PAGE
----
The sound of small electric particles coming from your hair as you pull your hat off can only mean one thing — static electricity. The imbalance of positive and negative charges creates static electricity. Hair static is at an all-time high during the winter months because of the cool outdoor weather combined with forced heat indoors. Prevent or contain static buildup in your hair during these months, and the other months throughout the year, by using items around your home.
Things You'll Need
Wash your hair with a mild shampoo and silicone-based conditioner. Dry hair with an ionic ceramic blow-dryer instead of a standard blow-dryer. The ionic ceramic blow-dryer will remove the static charges from your hair while it dries the hair. Static can build up in dry, under-moisturized hair. Spritz the hair lightly with hairspray once dry.
Brush hair with a brush that has natural bristles, such as wooden bristles or animal hair bristles. Synthetic, plastic bristles will spread static throughout the hair and add static to hair if there is a buildup of hair on the brush. Using a natural bristle will prevent static and reduce current hair static if pulled through the hair slowly.
Tame static with any brand of dryer sheet. Dryer sheets take away the static charge during the last stages of drying clean clothes and will do the same for hair. Like the metal hanger, rub the dryer sheet over your hair to transfer the charge from your hair to the sheet. In addition, the dryer sheet will make your hair smell fresh.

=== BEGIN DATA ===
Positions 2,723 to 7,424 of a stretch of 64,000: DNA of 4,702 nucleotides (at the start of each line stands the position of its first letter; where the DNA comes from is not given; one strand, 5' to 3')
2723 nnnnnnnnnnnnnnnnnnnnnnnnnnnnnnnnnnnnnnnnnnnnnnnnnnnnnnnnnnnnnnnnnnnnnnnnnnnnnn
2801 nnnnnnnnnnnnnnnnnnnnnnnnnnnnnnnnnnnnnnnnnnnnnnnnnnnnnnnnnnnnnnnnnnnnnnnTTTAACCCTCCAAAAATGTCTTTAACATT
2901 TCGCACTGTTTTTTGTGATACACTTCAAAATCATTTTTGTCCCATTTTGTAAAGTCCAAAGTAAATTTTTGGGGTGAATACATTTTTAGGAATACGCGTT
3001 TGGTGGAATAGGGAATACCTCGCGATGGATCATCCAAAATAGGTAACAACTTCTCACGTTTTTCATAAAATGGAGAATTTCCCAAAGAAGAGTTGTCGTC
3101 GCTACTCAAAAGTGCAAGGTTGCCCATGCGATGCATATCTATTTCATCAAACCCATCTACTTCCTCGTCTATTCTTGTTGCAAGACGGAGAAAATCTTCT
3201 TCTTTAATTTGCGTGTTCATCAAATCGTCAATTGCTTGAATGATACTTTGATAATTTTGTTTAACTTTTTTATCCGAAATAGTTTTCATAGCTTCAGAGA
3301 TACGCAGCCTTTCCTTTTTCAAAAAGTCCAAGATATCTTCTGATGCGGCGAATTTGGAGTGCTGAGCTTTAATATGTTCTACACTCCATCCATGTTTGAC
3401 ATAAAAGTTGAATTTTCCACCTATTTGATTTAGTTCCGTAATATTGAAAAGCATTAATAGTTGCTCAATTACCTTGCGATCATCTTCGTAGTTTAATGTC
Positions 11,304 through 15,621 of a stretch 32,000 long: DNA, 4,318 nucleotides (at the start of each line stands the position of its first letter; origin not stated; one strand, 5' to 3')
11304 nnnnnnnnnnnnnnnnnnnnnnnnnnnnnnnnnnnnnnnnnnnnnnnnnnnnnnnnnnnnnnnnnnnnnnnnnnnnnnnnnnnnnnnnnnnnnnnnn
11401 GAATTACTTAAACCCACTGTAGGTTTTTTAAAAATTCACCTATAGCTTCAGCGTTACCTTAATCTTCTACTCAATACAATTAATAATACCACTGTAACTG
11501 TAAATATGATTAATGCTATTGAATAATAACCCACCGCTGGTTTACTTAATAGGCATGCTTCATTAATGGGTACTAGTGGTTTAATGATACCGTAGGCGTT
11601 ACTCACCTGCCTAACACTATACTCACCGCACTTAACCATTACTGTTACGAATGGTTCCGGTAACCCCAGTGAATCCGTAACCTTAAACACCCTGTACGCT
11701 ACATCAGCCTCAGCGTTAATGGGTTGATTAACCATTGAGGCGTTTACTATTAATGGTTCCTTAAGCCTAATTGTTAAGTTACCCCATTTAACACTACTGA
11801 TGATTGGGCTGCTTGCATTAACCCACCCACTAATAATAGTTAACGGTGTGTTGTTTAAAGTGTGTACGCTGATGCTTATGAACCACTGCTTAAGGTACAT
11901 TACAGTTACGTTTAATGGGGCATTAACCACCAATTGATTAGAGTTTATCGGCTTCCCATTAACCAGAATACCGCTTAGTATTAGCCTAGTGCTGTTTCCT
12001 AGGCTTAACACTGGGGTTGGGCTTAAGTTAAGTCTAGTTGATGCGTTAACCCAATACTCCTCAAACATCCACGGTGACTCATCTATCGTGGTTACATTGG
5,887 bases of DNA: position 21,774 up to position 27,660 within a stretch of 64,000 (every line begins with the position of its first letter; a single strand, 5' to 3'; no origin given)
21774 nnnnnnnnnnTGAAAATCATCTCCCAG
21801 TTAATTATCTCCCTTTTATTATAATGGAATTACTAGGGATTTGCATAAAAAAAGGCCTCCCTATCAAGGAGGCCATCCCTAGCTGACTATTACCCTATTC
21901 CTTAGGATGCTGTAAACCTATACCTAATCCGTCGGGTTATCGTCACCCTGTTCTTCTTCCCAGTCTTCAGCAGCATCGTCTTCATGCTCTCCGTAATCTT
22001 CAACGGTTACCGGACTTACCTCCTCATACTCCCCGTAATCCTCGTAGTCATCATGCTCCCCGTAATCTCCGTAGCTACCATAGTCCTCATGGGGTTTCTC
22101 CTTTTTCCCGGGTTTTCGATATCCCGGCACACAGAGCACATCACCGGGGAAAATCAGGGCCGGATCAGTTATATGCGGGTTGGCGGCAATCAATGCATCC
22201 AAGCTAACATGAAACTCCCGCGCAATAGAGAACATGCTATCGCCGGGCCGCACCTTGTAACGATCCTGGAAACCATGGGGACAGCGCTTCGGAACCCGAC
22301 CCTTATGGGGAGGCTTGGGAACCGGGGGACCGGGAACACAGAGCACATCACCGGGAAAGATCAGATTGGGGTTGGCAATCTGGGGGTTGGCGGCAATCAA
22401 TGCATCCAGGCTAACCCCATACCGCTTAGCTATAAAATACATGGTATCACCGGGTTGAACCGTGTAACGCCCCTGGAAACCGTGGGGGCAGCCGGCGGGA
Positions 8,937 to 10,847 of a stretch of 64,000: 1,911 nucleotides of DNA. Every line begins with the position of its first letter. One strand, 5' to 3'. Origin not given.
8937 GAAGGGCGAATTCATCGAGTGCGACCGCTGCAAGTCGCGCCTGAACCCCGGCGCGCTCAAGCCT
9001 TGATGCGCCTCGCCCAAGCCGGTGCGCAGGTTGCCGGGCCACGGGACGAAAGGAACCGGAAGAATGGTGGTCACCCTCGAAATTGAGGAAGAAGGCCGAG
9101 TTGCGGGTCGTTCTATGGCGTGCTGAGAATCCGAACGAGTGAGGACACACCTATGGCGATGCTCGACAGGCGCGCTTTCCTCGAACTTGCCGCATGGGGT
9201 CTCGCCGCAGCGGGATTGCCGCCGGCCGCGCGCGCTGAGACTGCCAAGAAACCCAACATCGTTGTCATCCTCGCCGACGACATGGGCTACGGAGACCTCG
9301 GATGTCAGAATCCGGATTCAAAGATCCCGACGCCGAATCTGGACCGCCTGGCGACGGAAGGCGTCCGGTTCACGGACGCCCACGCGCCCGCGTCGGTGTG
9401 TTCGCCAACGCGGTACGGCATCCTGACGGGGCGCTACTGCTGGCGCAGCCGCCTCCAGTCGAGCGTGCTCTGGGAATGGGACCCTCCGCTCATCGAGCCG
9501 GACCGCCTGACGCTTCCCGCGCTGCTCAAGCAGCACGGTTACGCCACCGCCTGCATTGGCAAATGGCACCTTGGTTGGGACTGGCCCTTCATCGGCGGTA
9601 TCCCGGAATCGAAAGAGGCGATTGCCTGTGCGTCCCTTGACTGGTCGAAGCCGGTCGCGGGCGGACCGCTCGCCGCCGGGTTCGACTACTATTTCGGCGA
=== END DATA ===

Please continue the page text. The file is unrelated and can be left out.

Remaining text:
Apply a small amount of hand lotion to the palms of your hands and rub together. Smooth your hands over the top of your head to calm static. Only a small amount is needed; applying too much lotion will leave you hair weighed down and oily looking.
Use a silicone shine-enhancing spray to calm static. Silicone will remove the static from your hair and leave your hair shiny and will not flatten any volume. Silicone shine spray is available at beauty stores and drug stores nationwide.
Fold a dryer sheet into a plastic bag and carry it in your purse for emergencies.
Pick up your feet when you walk. Static will cling to carpets and transfer to your hair.
Switch rubber-sole shoes to leather-sole shoes to keep your charge grounded.
References and ResourcesScience Made Simple: Static Electricity
Real Simple: Hair Care New Uses for Old Things
School for Champions; Overcoming Static Cling and Flyaway Hair; Ron Kurtus; May 2008
Oprah; The Cure for Static Cling; Valerie Monroe; March 2009